Many feel overwhelmed and heartbroken from news events of the past weeks. While I too have experienced these feelings, reading “Daring Greatly” by Brene Brown has had an impact on my thoughts as I process the recent violent acts including the Sandy Hook Elementary massacre.

Making ourselves vulnerable may seem unwise in a world of violent acts. Yet when we fully understanding vulnerability, we can be open to its power. Through personal stories and research summaries Dr. Brown sets forth to guide the readers to explore vulnerability and its ability to transform our lives.

What is vulnerability?  It “is not knowing victory or defeat, it’s understanding the necessity of both; it’s engaging. …Perfect and bulletproof are seductive, but they don’t exist in the human experience.” (Page 2) It is connecting with love. It is a way of approaching life and ourselves as we risk and share our emotions. Vulnerability is an act of courage.

Given the many recent incidents of violence the concepts of connection and wholehearted living shared in this book seem important to share.

“Connection is why we’re here. We are hardwired to connect with others, it’s what gives purpose and meaning to our lives and without it there is suffering.” (Page 8)

The victim of these events, their family members and their communities people need to know others care about them. They need to connect with others. They need to connect with those who can say “me, too” as well as those who can say ” I hear you…” We may not personally know their loss or emotions, but we can be there for them and with them as they journey forward.

If we don’t live in the area, we can (if we are able) provide financial support for counseling for the first responders, students, faculty and families.  We can support them on their journey to understanding this quote for themselves:

Dr. Brown has this to say about wholehearted living:

“Wholehearted living is about engaging in our lives from a place of worthiness. It means cultivating the courage, compassion, and connection to wake up in the morning and think…Yes, I an imperfect and vulnerable and sometimes afraid, but that doesn’t change the truth that I am also brave and worthy of love and belonging.” (Page 10)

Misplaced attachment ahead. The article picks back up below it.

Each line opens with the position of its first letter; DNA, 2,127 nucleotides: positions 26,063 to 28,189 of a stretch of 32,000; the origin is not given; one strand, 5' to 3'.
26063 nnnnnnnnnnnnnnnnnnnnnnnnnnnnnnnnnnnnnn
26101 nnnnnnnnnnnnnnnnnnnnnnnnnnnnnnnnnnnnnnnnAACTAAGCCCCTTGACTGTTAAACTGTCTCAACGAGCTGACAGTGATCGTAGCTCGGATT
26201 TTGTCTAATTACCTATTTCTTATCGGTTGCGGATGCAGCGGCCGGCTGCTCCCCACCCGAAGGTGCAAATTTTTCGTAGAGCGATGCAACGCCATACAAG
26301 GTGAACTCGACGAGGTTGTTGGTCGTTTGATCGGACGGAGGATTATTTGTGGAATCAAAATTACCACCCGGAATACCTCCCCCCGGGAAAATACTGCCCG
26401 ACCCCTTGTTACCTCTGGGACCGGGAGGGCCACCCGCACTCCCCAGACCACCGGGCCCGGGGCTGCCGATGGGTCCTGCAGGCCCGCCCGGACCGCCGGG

We can connect with those around us – neighbors, co-workers, people we regularly pass on the street. We can each take part in #26Acts of Kindness. If we each did one kind act, think of the change we could bring to lives? Now, imagine the impact of everyone doing 26 acts of kindness. Need ideas? See this article. We can visit someone who is lonely. Watch for needs of support – an elderly neighbor who needs assistance shoveling snow, the mother whose child is running from her at the grocery store while the baby cries in the cart, and the co-worker who discloses possible abuse. They need us to be present, to be observant, and when appropriate, to take action.

Is this scary? Does it open you to being called nosy? Does it mean someone might tell you to go away? Yes, it can be all or any of those.

But the reality is we need those people, too. My elder neighbors have often been great for reporting activity around my home when I am at work. That woman at the store might enroll her children in one of my early music groups. That co-worker may be a great supporter of my efforts at work. Your story will vary from mine. Still, we all matter.

That vulnerability, compassion, and caring needs to be happening in our homes. It needs to be a deep opening. We need to treat the members in our home in this way:

“Let your face speak what’s in your heart. When they walk in the room my face says I’m glad to see them.” (Page 223)

For a minute or an hour, we need to step away from the texting, the tweeting, the chatting, the gaming, the cooking, and the cleaning and truly notice, truly see those with whom we live. Seeing and acknowledging those in our home will powerfully impact our world for the better. People will know that matter to someone. They will sense love and understanding from relationships.

Those are powerful gifts we can share. They don’t cost money. They cost a little time. It means daring greatly and being vulnerable.

Will these actions create a world free from violence? Likely not, but it may put us in a better place to notice a need, to alert authorities to potential dangers, and to support people seeking appropriate assistance with mental and emotional issues.

Dr. Brown gives a wealth of examples for work, creative efforts, educational settings, and daily interactions. Her website offers a variety of materials including podcasts and guides to deepen our understanding.

I encourage your to read “Daring Greatly” no matter your walk in life.

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